Paper 2019/1172

Lever: Breaking the Shackles of Scalable On-chain Validation

Mingming Wang and Qianhong Wu


Blockchain brings dawn to decentralized applications which coordinate correct computations without a prior trust. However, existing scalable on-chain frameworks are incompetent in dealing with intensive validation. On the one hand, duplicated execution pattern leads to limited throughput and unacceptable expenses. On the other hand, there lack fair and secure incentive mechanisms allocating rewards according to the actual workload of validators, thus deriving bad dilemmas among rational participants and inducing effective attacks from shrewd adversaries. While most solutions rely on off-chain patterns to sidestep the shackles, it further introduces unexpected issues in applicability, fairness and brittle dependency on interactive cooperation. The intrinsic bottleneck of backbone has never been drastically broken. This work presents Lever, the first scalable on-chain framework which supports intensive validation, meanwhile achieves validity, incentive compatibility and cost-efficiency tolerance of f<n/4 Byzantine participants. Lever firstly integrates the evaluation of complexity into the correctness of transaction, thoroughly decoupling intensive validation from regular Byzantine consensus. Significant scalability is then achieved by launching few rounds of novel validation-challenge game between potential adversaries and rational stakeholders; compelling incentive mechanism effectively transfers deposits of adversary to specialized rewards for honest validators, therefore allows the user to lever sufficient endorsement for verification with minimum cost. Combined with game-theoretic insights, a backstop protocol is designed to ensure finality and validity of the framework, breaking through the famous Verifier’s Dilemma. Finally, we streamline Lever under the efficient architecture of sharding, which jointly shows robust to conceivable attacks on validation and performs outstanding ability to purify Byzantine participants. Experimental results show that Lever vastly improves the throughput and reduces expenses of intensive validation with slight compromise in latency.

Note: -2019.10.08 An early version of this paper was submitted to CCS 2019. Though the significance and novelty of our construction get fully recognized by most of the reviewers, it was finally rejected due to the poor presentation and an unclear structure which “does not do justice with the contribution of the paper”. We appreciate the valuable constructive suggestions from the anonymous reviewers. After accordingly revising and refining our paper, we decide to preprint the full version to share our research with the academia. Compared to the old version, underlying changes have been made: 1)The paper is reconstructed with a more readable structure, where the main protocol and sharding-based optimizations are decoupled and stated in a progressive manner. 2)We try our best to improve presentation, removing mistakes and meaningless buzzwords, replenishing necessary definitions and self-contained background knowledge, as well as making our framework more concise. 3)Complete proofs and analyses are provided with detailed explanations to account for all the doubts from the reviewers. We will maintain this log to present the latest progress of the work and we are looking forward to any valuable comments, suggestions and cooperation. We hope our contribution could accelerate the development of the Blockchain ecology.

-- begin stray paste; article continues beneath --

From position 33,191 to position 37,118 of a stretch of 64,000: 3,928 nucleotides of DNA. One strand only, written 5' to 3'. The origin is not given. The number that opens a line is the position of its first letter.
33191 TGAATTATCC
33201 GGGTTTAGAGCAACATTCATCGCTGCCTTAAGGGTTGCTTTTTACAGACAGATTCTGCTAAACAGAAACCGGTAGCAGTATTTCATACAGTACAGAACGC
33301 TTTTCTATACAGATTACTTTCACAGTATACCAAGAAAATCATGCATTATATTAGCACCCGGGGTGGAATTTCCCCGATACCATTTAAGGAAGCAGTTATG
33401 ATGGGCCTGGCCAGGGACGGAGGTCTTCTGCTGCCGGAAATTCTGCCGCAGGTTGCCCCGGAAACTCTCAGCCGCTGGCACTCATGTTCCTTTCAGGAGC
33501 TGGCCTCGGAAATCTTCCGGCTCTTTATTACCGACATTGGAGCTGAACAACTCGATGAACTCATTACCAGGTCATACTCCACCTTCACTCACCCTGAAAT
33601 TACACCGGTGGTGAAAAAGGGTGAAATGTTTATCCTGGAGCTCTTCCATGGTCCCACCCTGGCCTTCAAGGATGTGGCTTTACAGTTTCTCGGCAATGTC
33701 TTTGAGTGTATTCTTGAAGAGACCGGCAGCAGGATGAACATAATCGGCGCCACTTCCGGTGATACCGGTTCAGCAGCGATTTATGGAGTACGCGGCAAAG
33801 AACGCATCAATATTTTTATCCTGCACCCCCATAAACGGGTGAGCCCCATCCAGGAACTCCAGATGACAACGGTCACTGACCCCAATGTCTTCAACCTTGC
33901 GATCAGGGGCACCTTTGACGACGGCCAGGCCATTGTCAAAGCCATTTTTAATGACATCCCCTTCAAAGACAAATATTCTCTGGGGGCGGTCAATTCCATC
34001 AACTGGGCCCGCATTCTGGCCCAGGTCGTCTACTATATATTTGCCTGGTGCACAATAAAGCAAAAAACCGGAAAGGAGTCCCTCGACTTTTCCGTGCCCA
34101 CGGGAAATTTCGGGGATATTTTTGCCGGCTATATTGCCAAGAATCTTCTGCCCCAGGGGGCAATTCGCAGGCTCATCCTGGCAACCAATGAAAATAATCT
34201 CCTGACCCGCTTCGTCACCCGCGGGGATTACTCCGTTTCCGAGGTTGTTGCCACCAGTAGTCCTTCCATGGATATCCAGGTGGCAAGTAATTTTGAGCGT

Available format(s)
Cryptographic protocols
Publication info
Preprint. MINOR revision.
electronic commerce and paymentdistributed system securityverifiable computationincentive compatibilitysharding
Contact author(s)
wangmingming @ buaa edu cn
qianhong wu @ buaa edu cn
2019-11-02: revised
2019-10-10: received
See all versions
Short URL
Creative Commons Attribution-NonCommercial


      author = {Mingming Wang and Qianhong Wu},
      title = {Lever: Breaking the Shackles of Scalable On-chain Validation},
      howpublished = {Cryptology ePrint Archive, Paper 2019/1172},
      year = {2019},
      note = {\url{}},
      url = {}
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